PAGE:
Length of Service
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Length of Service
the time spent by a worker at his job or performing some other activity beneficial to society. According to Soviet law, the length of service is the basis underlying the right to pensions and vacations. It is used in determining the amount of benefits granted for temporary disability and, in some cases, in setting wages. It is taken into account in awarding orders, for example, the Order of the Glory of Labor, and medals, for example, the Veteran of Labor Medal.
Three types of length of service are distinguished—overall, continuous, and special. The overall length of service is the total time spent at a job or some other socially beneficial activity, regardless of the nature of the activity and the length of the intervals between work periods. It is considered in granting old-age pensions, pensions for loss of breadwinner, and disability pensions for nonoccupational illness. The overall length of service, which determines pension eligibility, takes into account the work performed as an industrial or nonindustrial worker or employee or any work which would make an individual eligible for state social insurance. It also takes into account service in the armed forces of the USSR and partisan detachments and study in cadre-training courses, including vocational-technical schools. Time spent studying at higher or secondary specialized educational institutions, party schools, schools of the trade union movement, and graduate schools is taken into account in granting old-age pensions only if it is preceded by work or service in the army. The overall length of service also includes time spent in prison camps and jails or in exile as a result of revolutionary activities under bourgeois governments and the time that a person was kept from working for political reasons under these governments.
When granting pensions to kolkhoz members, the length of service includes (besides work for the kolkhoz) work performed as an industrial or nonindustrial worker or employee, service in the armed forces of the USSR and partisan detachments, and other periods of time that would be taken into account when granting pensions to industrial and nonindustrial workers and employees.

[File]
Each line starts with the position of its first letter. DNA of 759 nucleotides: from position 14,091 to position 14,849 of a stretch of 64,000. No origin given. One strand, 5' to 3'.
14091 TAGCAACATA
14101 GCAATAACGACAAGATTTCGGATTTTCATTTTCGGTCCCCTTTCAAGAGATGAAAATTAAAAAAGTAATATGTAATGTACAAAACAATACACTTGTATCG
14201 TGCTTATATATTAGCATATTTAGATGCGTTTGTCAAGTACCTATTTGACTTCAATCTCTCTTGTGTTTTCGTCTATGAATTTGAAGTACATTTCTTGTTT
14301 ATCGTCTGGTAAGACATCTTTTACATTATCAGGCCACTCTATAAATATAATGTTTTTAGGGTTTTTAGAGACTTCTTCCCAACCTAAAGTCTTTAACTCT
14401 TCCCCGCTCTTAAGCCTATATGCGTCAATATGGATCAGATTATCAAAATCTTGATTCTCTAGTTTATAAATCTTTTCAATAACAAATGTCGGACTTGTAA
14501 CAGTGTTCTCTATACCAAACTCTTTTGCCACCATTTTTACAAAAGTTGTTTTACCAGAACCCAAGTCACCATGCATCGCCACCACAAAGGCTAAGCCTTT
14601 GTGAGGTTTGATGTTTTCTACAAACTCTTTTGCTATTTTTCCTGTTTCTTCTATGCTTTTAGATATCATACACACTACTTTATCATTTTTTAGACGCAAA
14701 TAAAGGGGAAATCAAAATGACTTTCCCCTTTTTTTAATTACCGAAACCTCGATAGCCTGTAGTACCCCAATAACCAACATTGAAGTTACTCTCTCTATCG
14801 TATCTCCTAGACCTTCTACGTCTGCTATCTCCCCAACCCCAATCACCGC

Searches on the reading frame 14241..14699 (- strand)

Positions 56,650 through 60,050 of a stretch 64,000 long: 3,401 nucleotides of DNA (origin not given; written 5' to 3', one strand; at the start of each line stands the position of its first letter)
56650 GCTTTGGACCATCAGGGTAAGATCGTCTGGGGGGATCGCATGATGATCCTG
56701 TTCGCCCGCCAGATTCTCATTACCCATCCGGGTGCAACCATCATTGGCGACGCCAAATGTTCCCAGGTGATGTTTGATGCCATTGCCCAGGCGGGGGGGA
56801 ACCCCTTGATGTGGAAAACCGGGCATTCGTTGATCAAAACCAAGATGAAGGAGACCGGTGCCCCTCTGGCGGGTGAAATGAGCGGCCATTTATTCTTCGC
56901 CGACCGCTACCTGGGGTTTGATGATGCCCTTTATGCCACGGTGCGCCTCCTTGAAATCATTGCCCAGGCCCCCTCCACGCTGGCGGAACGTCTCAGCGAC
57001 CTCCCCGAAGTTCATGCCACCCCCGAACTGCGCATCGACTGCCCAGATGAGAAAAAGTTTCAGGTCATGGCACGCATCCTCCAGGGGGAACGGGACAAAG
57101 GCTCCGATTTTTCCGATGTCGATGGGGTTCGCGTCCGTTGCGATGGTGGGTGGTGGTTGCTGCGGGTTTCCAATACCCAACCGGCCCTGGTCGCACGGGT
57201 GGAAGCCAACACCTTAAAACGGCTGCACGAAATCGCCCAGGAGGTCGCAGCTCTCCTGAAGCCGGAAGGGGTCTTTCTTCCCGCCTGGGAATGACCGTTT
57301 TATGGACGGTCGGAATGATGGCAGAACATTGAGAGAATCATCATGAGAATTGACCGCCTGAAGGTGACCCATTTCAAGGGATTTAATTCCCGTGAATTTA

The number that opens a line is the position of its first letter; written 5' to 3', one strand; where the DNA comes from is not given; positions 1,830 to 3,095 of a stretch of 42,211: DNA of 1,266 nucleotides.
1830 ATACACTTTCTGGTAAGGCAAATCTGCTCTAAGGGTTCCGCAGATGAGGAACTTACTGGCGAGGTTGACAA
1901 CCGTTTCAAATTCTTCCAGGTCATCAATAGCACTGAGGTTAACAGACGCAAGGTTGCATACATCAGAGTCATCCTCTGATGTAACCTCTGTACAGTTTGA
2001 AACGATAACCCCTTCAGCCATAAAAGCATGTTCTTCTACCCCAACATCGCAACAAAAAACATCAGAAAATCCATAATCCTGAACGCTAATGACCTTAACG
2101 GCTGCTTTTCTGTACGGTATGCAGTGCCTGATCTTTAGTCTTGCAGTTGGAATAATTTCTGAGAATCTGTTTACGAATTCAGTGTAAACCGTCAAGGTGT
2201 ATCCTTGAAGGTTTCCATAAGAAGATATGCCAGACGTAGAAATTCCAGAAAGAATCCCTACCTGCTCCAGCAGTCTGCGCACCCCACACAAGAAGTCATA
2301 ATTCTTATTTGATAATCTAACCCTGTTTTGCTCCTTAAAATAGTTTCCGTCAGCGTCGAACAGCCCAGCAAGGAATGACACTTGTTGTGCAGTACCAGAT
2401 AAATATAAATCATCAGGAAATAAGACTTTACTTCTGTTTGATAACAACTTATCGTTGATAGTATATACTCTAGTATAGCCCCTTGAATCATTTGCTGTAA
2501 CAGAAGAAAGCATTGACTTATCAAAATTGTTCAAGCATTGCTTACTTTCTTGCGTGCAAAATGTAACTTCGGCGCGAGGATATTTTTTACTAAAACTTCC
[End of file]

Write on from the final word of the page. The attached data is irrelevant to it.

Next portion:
In many cases, privileges are granted in computing the overall length of service. For example, work in the Far North or similar areas is, depending on the period of work, counted double or one and one-half times in determining length of service.
Continuous length of service is the amount of continuous work performed by an industrial or nonindustrial worker or employee at a single enterprise, establishment, or organization and, for kolkhoz members, at the same kolkhoz. The length of continuous service is taken into account in determining the amount of benefits granted for temporary disability and pension supplements granted to industrial and nonindustrial workers and employees. The law states that continuous length of service also includes time spent at a previous job or at another activity at different enterprises and organizations. For example, it applies when an individual transfers from one enterprise to another or changes jobs, on the condition that the length of time out of work does not exceed one month. In some cases, depending on the grounds for dismissal, the law grants a period of two or three months for finding a new job, during which time the continuous length of service is retained. Sometimes the continuous length of service is preserved regardless of the duration of the period of unemployment. For example, it is preserved when starting a new job if the previous job was left by the individual’s own volition for reasons associated with the husband’s or wife’s transfer to employment in another place. Under no conditions is the continuous length of service maintained when a person is discharged for unexcused absenteeism or at the demand of a trade union organization.
Special length of service is based on the nature of the job, the branch of the economy, the working conditions, and the climatic conditions. It may be overall or continuous. It is taken into account in granting pension benefits in varying amounts for old age, disability, long service, and cases of the loss of breadwinner. Special length of service is also considered when determining the wages for certain categories of workers (teachers, doctors) and the wage supplements for other categories (tractor operators) and when establishing certain types of supplementary vacation, for example, for certain categories of workers in ferrous-metallurgy, rail-transport, textile, and light industries. Special length of service is taken into account in granting privileges for work performed in the Far North and similar areas. When bonuses for annual performance are granted from the profit funds of organizations and enterprises, special length of service is also taken into consideration.
The basic document that confirms length of service is the labor book. In addition, length of service may be confirmed by information from business files and from testimony.
V. A. ACHARKAN